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Stone Masters of Table Mountain

Stone Masters of Table Mountain…

Very little is known of the archaeology of Table Mountain and the Cape Peninsula. Behind this statement lies a deeply embarrassing and uncomfortable truth: One of the most culturally valuable and scientifically important archaeological sites on the African continent, Peers Cave in Fish Hoek, once containing a treasure-trove of stone tools, preserved artefacts, rock art and nine individual burials – and spanning a depositional period of more than 100,000 years – was literally blown up with dynamite. Early attempts at formal excavation in the 1920s and 1940s by cavalier amateur ‘archaeologists’ were in reality no more than crude grave-robbing exercises and by the time that scientific rigour had come to formalize the science of archaeology in the 1970s, Peers Cave and all of its priceless antiquity and its massively important scientific and cultural record had largely been destroyed.

Only one other undisturbed cave containing a significant archaeological record is known on Table Mountain and its location is a closely guarded secret.

Besides the few caves that contain preserved material, stone tools can be found just about anywhere across Table Mountain. I routinely find artefacts on my walks. Above Deer Park, near the Camissa stream, there are plenty of crude quarzitic Acheulean-style Early Stone Age hand axes. Similarly, stone tools have been found around the ‘Dell’ in Kirstenbosch. These were likely crafted by hominin hands more than 250,000 years ago – possibly even a million, or more. Above Kirstenbosch gardens I’ve found beautifully crafted middle Stone Age bifacial points – some made from material not from anywhere near the Peninsula. In Cape Point I’ve found Late Stone micro-assemblages associated with beach middens - indicative of a people exploiting marine resources at some time during the past 10,000 or so years.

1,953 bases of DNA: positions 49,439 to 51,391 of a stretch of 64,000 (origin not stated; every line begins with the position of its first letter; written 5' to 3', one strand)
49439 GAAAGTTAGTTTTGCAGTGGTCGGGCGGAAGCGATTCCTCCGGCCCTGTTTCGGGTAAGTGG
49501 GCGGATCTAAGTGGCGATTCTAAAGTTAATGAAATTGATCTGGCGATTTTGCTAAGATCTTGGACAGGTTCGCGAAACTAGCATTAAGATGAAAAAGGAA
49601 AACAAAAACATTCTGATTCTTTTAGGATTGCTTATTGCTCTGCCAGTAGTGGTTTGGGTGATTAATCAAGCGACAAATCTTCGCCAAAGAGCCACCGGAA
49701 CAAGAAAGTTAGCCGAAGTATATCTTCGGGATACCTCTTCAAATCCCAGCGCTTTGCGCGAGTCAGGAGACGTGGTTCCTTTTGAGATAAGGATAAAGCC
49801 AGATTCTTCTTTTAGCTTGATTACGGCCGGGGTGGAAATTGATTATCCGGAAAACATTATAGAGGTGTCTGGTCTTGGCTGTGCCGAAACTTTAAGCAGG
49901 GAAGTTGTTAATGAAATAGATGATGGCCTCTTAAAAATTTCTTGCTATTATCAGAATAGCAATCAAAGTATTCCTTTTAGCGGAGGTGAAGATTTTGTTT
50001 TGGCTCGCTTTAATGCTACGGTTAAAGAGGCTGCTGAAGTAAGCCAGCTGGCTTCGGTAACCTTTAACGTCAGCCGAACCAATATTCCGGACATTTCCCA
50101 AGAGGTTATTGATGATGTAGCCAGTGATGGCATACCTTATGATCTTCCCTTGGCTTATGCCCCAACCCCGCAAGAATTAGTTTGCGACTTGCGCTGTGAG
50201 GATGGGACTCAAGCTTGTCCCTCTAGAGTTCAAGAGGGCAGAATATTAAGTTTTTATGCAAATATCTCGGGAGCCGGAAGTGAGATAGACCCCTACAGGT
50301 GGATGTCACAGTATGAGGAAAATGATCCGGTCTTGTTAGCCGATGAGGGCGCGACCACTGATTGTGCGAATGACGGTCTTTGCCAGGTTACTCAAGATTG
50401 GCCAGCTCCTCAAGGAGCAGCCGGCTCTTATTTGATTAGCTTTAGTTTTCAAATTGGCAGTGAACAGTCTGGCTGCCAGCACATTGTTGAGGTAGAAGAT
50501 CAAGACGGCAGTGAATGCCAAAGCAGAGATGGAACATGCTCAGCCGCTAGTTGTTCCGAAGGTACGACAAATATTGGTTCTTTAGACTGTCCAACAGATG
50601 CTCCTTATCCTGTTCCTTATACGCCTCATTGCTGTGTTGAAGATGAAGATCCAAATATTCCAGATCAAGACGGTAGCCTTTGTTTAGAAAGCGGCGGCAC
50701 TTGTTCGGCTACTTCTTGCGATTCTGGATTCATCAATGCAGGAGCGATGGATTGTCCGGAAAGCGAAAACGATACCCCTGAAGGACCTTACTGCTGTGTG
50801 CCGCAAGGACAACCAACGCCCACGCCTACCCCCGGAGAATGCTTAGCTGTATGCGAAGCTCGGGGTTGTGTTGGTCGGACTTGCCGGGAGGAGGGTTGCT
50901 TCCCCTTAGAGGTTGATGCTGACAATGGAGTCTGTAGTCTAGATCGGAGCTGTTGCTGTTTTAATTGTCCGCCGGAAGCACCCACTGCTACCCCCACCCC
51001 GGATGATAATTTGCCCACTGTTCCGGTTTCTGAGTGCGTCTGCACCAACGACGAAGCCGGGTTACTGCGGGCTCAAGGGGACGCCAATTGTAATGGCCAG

This crude adze (showing wear at the pointy end) was purposefully prepared and intentionally struck from a large quartzite boulder and then re-touched (sharpened) along the lateral edge. It is of indeterminate age but seems to correspond to similar technologies described as Early Middle Stone Age – which suggests it was crafted around 70 - 90,000 years ago, by a modern sapien.

I found this stone tool at the top of Woody Ravine at a beautiful vantage point. As I sat, stone tool in hand, and contemplated the view over the Atlantic, I wondered if my stone-master ancestor (we all share his/her genes) had sat here too, contemplating the meaning of life….

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